Tuesday, May 22, 2007
In Salon.com, Frances Kissling writes, "Catholic officials keep threatening to excommunicate pro-choice politicians and activists like me. I think they're bluffing, and canon law is on my side." From her opinion piece:
Every so often some Roman Catholic hierarch gets a bee in his beanie and makes noises about excommunicating some pro-choice policy maker. Ultra-orthodox Catholics are ecstatic, and even mainstream newspapers turn into tabloids rushing to report the imminence of something that never happens. I pay attention to this stuff. Right-wing Catholics have been pleading with the Vatican to excommunicate me along with Mario Cuomo, Patrick Leahy, Ted Kennedy and Ellie Smeal for about 20 years. They frequently announce that I have excommunicated myself because of my pro-choice views, but as is true for 99.9 percent of pro-choice Catholics, no one who could actually excommunicate me has ever done so.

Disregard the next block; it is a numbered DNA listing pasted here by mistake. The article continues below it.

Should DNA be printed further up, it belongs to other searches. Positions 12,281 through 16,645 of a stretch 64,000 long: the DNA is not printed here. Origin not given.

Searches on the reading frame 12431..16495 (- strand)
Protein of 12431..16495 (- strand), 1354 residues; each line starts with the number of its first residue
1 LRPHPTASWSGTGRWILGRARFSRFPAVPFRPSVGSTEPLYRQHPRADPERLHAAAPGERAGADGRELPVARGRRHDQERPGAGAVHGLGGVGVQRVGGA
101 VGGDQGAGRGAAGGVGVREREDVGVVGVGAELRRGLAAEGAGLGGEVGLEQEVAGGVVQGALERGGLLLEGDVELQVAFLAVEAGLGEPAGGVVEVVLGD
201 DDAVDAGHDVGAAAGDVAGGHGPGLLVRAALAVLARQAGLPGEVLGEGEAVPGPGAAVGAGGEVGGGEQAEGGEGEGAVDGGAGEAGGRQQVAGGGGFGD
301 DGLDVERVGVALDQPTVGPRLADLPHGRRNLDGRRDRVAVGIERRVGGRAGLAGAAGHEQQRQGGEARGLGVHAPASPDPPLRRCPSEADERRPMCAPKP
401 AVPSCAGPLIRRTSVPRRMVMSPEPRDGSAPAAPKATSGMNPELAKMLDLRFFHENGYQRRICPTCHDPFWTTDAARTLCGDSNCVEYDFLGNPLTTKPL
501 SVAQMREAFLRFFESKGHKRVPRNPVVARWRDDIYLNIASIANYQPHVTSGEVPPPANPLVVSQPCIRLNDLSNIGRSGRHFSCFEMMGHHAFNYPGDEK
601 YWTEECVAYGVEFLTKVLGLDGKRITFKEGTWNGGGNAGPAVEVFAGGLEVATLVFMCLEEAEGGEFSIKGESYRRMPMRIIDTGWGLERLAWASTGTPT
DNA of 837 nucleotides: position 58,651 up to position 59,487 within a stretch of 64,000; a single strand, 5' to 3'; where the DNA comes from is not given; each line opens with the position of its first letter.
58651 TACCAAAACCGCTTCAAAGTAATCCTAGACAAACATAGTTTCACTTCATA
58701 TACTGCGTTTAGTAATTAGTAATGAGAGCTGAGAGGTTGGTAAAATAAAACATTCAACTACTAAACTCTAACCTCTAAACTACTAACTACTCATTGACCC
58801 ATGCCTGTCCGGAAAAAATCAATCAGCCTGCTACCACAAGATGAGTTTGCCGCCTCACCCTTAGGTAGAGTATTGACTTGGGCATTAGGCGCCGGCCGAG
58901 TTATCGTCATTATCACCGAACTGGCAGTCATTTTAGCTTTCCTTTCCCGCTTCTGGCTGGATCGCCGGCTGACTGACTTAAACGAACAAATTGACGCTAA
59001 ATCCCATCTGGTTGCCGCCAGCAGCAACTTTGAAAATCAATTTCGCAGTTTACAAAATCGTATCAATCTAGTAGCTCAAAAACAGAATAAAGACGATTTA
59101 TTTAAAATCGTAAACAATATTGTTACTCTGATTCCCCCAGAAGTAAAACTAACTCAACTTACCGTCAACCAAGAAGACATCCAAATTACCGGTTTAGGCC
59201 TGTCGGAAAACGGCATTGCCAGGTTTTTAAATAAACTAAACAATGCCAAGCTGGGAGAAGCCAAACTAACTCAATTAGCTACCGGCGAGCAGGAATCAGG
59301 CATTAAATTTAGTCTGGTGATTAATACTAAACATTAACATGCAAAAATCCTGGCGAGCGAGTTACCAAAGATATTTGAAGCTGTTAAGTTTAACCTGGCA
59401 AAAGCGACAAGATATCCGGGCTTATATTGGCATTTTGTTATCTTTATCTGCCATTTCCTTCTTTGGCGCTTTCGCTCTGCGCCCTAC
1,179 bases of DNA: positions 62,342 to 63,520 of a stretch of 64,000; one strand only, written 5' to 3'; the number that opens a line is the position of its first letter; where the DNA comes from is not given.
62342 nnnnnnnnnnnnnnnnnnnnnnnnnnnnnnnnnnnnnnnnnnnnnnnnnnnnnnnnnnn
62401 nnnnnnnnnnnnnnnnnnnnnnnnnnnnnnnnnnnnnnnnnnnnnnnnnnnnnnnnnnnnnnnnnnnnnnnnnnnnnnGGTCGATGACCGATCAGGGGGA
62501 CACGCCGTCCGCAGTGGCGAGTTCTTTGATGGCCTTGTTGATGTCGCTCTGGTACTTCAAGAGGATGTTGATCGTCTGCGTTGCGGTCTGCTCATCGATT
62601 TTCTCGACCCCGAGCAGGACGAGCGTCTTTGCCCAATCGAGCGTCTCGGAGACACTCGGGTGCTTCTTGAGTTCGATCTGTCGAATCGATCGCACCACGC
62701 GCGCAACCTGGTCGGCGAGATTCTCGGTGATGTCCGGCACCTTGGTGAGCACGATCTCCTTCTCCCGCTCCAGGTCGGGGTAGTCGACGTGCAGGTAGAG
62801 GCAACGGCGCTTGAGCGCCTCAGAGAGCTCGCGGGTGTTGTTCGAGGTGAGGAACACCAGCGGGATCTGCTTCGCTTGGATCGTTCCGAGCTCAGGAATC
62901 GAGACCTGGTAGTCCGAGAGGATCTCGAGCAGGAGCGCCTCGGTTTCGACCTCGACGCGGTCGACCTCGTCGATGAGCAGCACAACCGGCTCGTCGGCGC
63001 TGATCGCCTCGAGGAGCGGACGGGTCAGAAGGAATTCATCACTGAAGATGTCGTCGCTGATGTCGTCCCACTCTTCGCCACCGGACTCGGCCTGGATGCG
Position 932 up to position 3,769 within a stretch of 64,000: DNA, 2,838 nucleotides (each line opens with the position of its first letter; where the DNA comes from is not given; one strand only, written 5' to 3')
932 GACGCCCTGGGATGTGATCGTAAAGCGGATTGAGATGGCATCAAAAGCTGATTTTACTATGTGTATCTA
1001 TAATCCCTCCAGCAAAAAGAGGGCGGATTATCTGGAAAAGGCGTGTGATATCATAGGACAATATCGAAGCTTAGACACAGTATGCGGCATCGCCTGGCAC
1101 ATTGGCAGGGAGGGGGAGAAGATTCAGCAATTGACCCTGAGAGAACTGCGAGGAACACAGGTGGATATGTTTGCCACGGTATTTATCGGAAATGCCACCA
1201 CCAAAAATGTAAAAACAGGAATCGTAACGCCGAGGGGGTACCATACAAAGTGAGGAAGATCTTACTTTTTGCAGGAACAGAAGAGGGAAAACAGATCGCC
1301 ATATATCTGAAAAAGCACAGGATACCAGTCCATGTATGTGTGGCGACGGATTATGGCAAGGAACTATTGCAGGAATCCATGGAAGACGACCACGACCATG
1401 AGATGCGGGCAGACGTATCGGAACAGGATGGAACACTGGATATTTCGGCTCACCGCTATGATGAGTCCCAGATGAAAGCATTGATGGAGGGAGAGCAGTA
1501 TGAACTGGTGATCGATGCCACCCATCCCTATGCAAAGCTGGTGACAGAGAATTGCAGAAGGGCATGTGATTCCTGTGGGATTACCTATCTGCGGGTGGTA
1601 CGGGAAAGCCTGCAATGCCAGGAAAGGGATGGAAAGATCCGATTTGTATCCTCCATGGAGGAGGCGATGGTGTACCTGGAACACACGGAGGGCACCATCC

In response to Church leaders' suggestions that pro-choice legislators and activists have excommunicated themselves by virtue of their support of abortion rights, Kissling responds:
In reality, it is quite difficult to excommunicate yourself, even if you do have an abortion. Only seven acts merit automatic excommunication, and only three of those acts can be committed by laypeople. One of them is to attempt to assassinate the pope, another is profaning the Host (the Communion wafer), and the last is to successfully perform or have an abortion. No attempted or actual "murder" other than abortion subjects you to the ultimate penalty of automatic excommunication -- you can massacre thousands of civilians in war and, while you will surely have sinned, you are not automatically excommunicated.
She goes on to explain that automatic excommunication for having an abortion is subject to exceptions that would exonerate many if not most women who have had abortions.